ICQ on their PC's).
  • ICQ uses this list to find your friends for you,
    and notifies you once they have signed onto the
    Net. You can then send messages, chat in real
    time, play games, etc.

90
Internet Addressing
91
World Wide Web (WWW)
  • Web ? Internet
  • The Internet is the global association of
    computers that carries data and makes the
    exchange of information possible.
  • The World Wide Web is only a subset of the Net --
    a collection of inter-linked documents that work
    together using a specific Internet protocol
    called HTTP

92
  • The Web uses a metaphor of individual pages,
    usually combined to make up sites.
  • Web pages are written in HTML, or Hypertext
    Markup Language, which tells the Web browser how
    to display the page and its elements.
  • The defining feature of the Web is its ability to
    connect pages to one another -- as well as to
    audio, video, and image files -- with hyperlinks.
    Just click a link, and suddenly you're at a Web
    site on the other side of the world.

93
(No Transcript)
94
How does the Web works?
  • The Web is based on a set of rules for exchanging
    text, images, sound, video, and other multimedia
    files, which is collectively known as HTTP, or
    hypertext transfer protocol.
  • Web pages can be exchanged over the Net because
    browsers (which read the pages) and Web servers
    (which store the pages) both understand HTTP.

95
IP Address
  • A computer in the Internet must have an unique
    identification - IP address.
  • An IP address is a 12-digit number. The digits
    are organized in four groups of numbers (which
    can range from 0 to 255) separated by periods.

http//206.16.0.204/ is the same as
http//www.cnet.com/.
96
Domain Name
  • Internet domain names are the next level of
    Internet addressing, just as the street name is
    followed by the city and state.
  • Domain names create a single identity for a
    series of computers used by a company or an
    institution.

While there may be 38 servers at a given company,
each with its own IP address, they all share a
common domain name, such as CNET.COM.
97
Examples
  • The domain name of our school is
  • slcss.edu.hk
  • There are several web servers in our school
    network, for example
  • www.slcss.edu.hk (210.0.197.34)
  • ihome.slcss.edu.hk (210.0.197.39)
  • intranet.slcss.edu.hk (210.0.197.36)

98
Dissecting Domain
  • Considering the following domain
  • microsoft.com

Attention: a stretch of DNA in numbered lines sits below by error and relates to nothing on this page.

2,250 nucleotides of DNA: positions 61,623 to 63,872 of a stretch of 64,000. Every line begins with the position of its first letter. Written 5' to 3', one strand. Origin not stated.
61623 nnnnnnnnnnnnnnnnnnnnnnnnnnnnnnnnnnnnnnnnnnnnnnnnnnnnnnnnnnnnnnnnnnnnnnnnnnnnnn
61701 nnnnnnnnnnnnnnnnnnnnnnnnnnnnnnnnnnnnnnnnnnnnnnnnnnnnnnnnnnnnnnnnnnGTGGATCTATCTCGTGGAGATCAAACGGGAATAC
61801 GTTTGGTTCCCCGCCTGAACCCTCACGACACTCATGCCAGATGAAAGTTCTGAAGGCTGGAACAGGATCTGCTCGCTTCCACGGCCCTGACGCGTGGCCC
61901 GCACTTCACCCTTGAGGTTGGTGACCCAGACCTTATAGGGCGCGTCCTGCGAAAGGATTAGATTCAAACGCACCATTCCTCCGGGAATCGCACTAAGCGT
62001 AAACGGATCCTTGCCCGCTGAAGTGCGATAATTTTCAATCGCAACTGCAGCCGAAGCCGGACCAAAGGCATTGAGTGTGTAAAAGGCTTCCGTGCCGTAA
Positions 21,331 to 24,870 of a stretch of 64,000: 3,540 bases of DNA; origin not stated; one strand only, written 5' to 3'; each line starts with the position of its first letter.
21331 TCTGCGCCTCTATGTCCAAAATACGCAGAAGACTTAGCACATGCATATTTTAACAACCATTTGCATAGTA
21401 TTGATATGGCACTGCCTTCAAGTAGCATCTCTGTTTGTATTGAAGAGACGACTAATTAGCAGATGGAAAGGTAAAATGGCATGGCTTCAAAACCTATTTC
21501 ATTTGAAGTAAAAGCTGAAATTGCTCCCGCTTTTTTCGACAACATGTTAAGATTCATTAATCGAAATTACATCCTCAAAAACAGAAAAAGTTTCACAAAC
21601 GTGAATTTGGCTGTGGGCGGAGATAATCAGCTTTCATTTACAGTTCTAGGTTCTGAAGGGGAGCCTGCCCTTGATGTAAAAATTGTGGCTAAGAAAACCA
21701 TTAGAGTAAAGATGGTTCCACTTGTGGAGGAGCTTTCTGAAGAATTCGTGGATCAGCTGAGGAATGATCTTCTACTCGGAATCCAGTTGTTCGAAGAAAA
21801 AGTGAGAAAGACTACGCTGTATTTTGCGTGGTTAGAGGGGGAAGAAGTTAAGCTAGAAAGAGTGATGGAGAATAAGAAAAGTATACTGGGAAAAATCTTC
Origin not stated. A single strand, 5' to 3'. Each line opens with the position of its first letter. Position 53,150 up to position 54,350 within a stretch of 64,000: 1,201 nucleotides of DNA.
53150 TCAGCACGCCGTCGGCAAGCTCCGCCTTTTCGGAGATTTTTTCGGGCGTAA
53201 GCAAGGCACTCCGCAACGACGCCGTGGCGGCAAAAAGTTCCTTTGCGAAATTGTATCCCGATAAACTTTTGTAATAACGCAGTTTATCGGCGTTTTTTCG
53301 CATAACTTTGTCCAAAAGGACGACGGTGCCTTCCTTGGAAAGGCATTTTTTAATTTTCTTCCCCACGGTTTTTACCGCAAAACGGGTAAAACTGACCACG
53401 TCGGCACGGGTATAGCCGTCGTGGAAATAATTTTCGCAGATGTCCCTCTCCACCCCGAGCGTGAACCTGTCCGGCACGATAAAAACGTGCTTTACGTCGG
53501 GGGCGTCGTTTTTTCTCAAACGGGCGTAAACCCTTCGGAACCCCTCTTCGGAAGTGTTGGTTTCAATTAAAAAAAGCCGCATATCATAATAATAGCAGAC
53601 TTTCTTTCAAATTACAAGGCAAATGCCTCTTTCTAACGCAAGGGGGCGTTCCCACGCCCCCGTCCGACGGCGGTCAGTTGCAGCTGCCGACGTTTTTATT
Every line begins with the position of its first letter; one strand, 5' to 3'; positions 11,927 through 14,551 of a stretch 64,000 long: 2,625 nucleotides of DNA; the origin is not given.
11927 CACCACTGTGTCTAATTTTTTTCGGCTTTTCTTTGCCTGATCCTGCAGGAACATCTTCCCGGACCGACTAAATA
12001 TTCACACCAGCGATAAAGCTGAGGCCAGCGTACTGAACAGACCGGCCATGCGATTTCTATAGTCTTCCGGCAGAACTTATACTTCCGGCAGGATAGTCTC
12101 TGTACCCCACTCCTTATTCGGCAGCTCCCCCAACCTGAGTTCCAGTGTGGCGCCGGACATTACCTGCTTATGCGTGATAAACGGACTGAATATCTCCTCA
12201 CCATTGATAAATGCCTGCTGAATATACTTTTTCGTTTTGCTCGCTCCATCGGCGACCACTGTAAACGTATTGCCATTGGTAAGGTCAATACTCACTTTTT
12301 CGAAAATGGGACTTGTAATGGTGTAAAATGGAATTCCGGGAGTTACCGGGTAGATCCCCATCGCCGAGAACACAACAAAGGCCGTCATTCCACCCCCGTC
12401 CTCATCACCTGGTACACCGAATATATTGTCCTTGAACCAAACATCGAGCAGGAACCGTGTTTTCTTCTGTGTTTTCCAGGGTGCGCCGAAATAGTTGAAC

• There are 2 parts for the domain name
  • microsoft Company Name
  • com Organization Name

99
  • As the internet expanded internationally, a more
    specific top-level showing the geographical
    location is needed
  • Example
  • www.slcss.edu.hk

Geographical Domain Name (means the organization
is located in HK)
100
(No Transcript)
101
DNS
  • Stand for Domain Name Server
  • an Internet service that translates domain names
    into IP addresses.
  • Because domain names are alphabetic, they're
    easier to remember.
  • The DNS system is, in fact, its own network. If
    one DNS server doesn't know how to translate a
    particular domain name, it asks another one, and
    so on, until the correct IP address is returned.

http//www.dmedia.com.hk/edu/flash/3_4_a_4a.htm
102
Example
  • Lets try the following command in DOS Prompt
  • PING www.yahoo.com.hk
  • The IP address of the HK Yahoo will be resolved
  • 202.1.233.111

103
URL
  • The domain name identifies all the computers in a
    group. But if you want to get to a specific page
    stored on any of those computers, you'll need an
    even more precise address.
  • Each web page has its own unique address, known
    as a Uniform Resource Locator (URL), which tells
    your browser exactly where to go on the server to
    find a page.

Http//www.cnet.com/Content/Features/Techno/Networ
ks/index.html
104
Why the Internet is so slow?
  • Part of it is the Internet's fault its ability
    to handle an enormous amount of data every day
    trades flexibility for speed.
  • Everyone who uses the Net shares bandwidth--the
    data-carrying capacity of a network.
  • Every time you send an email or download a file,
    you're contributing to the load. Web pages are
    particularly bad bandwidth hogs because they are
    loaded down with graphics and multimedia.

105
What is Intranet?
  • Intranets work like the Web, with browsers, Web
    servers, and Web sites, but they're used
    internally by companies or organizations.
  • Companies use them because they let employees
    share corporate data, but they're cheaper and
    easier to manage than most private networks -- no
    one needs any software more complicated or more
    expensive than a Web browser, for instance.
  • They also have the added benefit of giving
    employees access to the Web.

106
Firewall
  • Intranets are closed off from the rest of the Net
    by firewall software, which lets employees surf
    the Web but keeps all the data on internal Web
    servers private.
  • It refers to both hardware software used to
    restrict access to data on the internal network.

http//www.dmedia.com.hk/edu/flash/3_4_a_7b.htm
107
Proxy Server
  • A proxy server stores web contents on local hard
    disks so that the next request for the same web
    page will be served faster from the hard disk,